Indian Shores

indianshores11The quiet little town of Indian Shores averages just about a block in width and a mere 19 city blocks in length, but a ton of beauty is packed into this small community. The beaches are wide and pristine, with soft white sand and lovely sunset views. Parks and pavilions dot the landscape. At Town Square Nature Park, you can meander through lush mangroves on a boardwalk that traverses the natural landscape and ends at a fishing pier. Interested in picking up the pace, then perhaps check out the recreational activities offered through the Town of Indian Shores.

The Suncoast Seabird Sanctuary, a non-profit agency dedicated to the care and release of injured birds, is located here. The public can visit any day to see native birds — pelicans, herons, owls, hawks, cormorants, and egrets – getting the care they need to be returned to the wild.

indianshores2A variety of shops and restaurants amply serve the 1,420 permanent residents as well as the larger winter contingent who enjoy life here. Al fresco dining with a view of the water is an Indian Shoes treat not to be missed.




Population: 1,420 according to the 2010 U.S. Census
Land Area: 0.33 Sq. Miles

Points of Interest: Beaches, Parks and pavilions, Town Square Nature Park, Boardwalk, Fishing pier, Suncoast Seabird Sanctuary, Variety of shops and restaurants, Al fresco dining with a view of the water is an Indian Shores treat not to be missed.

Belleair Beach

The 1,560  residents of Belleair Beach enjoy a relaxed lifestyle on a barrier island, proud to have preserved their peaceful town as one of the last purely residential beaches in Pinellas County. Aside from a motel and a couple of timeshares, Belleair Beach is strictly residential and its citizens have every intention of keeping it that way.

Two miles of white sandy beach front and man-made fingers of land extending into the Intracoastal Waterway offer magnificent Gulf sunsets and superb water access to those fortunate to call Belleair Beach home.

belleairbeach2Because the city is but two miles long and less than a mile wide, every resident either lives on the water or within an easy stroll of the water. While many Belleair Beach residents maintain private boat docks, a city boat ramp and municipal marina provide access to all who wish to take to the sea. Walking paths through the town or along the beach make outdoor life here truly enjoyable. The city also maintains tennis courts, a basketball court and eleven public parks.


Population: 1,560 according to the 2010 U.S. Census
Land Area: 0.58 Sq.

Points of Interest: Municipal marina, Walking paths through the town or along the beach, Tennis courts, Basketball court and eleven public parks.

Island Time

egmont1While many of Pinellas County’s communities are, indeed, islands, sometimes you just want to get away to another kind of island. Fortunately, you don’t have to go far: several island experiences are available to you without having to leave the county.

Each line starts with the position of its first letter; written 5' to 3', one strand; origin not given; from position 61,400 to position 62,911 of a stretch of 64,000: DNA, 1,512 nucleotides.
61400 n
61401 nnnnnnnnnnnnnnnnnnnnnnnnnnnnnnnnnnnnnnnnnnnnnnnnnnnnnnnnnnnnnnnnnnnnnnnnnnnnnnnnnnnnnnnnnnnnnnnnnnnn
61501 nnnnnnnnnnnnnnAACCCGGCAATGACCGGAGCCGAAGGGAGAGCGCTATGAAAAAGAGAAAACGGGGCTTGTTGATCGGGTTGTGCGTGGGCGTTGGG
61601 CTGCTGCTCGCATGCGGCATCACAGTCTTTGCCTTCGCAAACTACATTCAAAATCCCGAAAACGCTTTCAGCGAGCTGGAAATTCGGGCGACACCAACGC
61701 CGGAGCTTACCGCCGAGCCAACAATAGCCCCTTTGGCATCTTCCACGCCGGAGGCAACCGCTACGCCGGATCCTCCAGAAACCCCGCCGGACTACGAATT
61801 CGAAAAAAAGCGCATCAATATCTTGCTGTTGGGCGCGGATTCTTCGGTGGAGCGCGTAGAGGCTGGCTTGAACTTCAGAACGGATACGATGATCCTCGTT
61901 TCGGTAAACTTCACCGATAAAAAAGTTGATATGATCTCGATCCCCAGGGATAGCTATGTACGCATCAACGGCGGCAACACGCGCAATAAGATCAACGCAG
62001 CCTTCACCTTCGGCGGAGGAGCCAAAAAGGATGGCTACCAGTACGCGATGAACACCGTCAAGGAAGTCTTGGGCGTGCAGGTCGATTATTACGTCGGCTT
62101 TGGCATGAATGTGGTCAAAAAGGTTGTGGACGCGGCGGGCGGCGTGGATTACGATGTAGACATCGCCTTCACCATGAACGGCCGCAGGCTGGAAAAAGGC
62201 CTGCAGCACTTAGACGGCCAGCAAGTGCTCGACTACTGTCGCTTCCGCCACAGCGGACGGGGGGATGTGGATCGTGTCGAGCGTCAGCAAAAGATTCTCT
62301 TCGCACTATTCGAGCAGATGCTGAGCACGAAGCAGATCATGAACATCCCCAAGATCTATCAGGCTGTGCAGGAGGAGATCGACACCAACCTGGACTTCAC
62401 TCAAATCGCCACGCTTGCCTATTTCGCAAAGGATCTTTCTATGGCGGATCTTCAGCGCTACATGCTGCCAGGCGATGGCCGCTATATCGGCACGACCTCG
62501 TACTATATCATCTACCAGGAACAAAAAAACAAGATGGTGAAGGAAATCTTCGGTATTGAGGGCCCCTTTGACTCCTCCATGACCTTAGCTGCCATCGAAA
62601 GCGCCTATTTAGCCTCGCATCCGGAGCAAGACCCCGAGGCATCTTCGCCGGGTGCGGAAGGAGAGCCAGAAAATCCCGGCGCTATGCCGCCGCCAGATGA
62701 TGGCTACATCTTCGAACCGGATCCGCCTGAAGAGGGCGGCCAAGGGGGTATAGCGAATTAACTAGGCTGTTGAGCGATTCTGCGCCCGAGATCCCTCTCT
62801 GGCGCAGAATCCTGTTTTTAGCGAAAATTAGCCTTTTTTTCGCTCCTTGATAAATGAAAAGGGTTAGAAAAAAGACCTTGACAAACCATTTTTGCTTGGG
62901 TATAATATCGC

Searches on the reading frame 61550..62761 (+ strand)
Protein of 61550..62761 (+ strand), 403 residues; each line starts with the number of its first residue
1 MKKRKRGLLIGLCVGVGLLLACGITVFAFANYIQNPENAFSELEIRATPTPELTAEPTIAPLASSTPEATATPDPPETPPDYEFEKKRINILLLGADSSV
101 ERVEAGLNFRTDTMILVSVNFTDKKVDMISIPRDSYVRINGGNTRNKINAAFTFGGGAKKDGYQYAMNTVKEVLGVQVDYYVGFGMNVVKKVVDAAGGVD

Egmont Key, at the mouth of Tampa Bay, is a wildlife refuge that also happens to be on the National Register of Historic Places thanks to its 150-year old lighthouse and remains of Fort Dade, a relic of the Spanish-American War. A visit there is a step back in time.

Caladesi Island State Park, designated as the 2008 #1 Beach in the U.S., is only accessible by boat – your own, or by taking the ferry with hourly departure. It is one of the few remaining all-natural islands on the west coast of Florida where you can swim, hike, fish, study or just loll on a pristine beach. Explore the mangrove-covered kayak trail. Spot a gopher tortoise. This is the way Florida looked a century ago.

Honeymoon Island is an island, but you can walk or drive there via a causeway from Dunedin. The natural preserve is known for its bird watching – it’s a rookery for eagles and ospreys. Gulf currents deposit a huge variety of seashells on the island’s newly re-nourished beaches, making the island a paradise for shell collectors.

Getting away for a little island time doesn’t require a plane ticket.  For the lucky ones who live here, island time is only minutes away.


Fort De Soto

fortdesoto2Locals have always known that Fort De Soto Park has one of the top beaches in the world and it’s right here in our own back yard. Experts and travelers from around the world agree.

In fact, in 2005 famous beach preservationist Dr. Stephen Leatherman named Fort De Soto North America’s number one beach. For two of the last three years, the world’s largest online travel community Trip Advisor has named Fort De Soto America’s Top Beach. Some 2.7 million visitors come every year to relax in this tranquil, breathtakingly lovely place.

fortdesoto3Fort De Soto Beach is located in Fort De Soto Park, Pinellas County’s largest park, with 1,136 acres spread across five interconnected islands. The 12-inch mortar battery, located at the fort for which the park was named, was listed in the National Register of Historic Places in 1978, making the place a magnet to history buffs.

In Ft. De Soto Park nature is the real star with over 7 miles of waterfront, including almost three miles of the finest white sand beach in the United States. Visitors from near and far come to launch a boat or kayak, pitch a tent, throw a line in the water or hike the recreation trail. This is one of the few beaches in Florida where you can camp overnight, and fall to sleep to the sound of waves lapping the shore and wind rustling the palms.

Fort De Soto Park is one of the most incredible natural environments in the state, and probably the country.  And it’s only in Pinellas.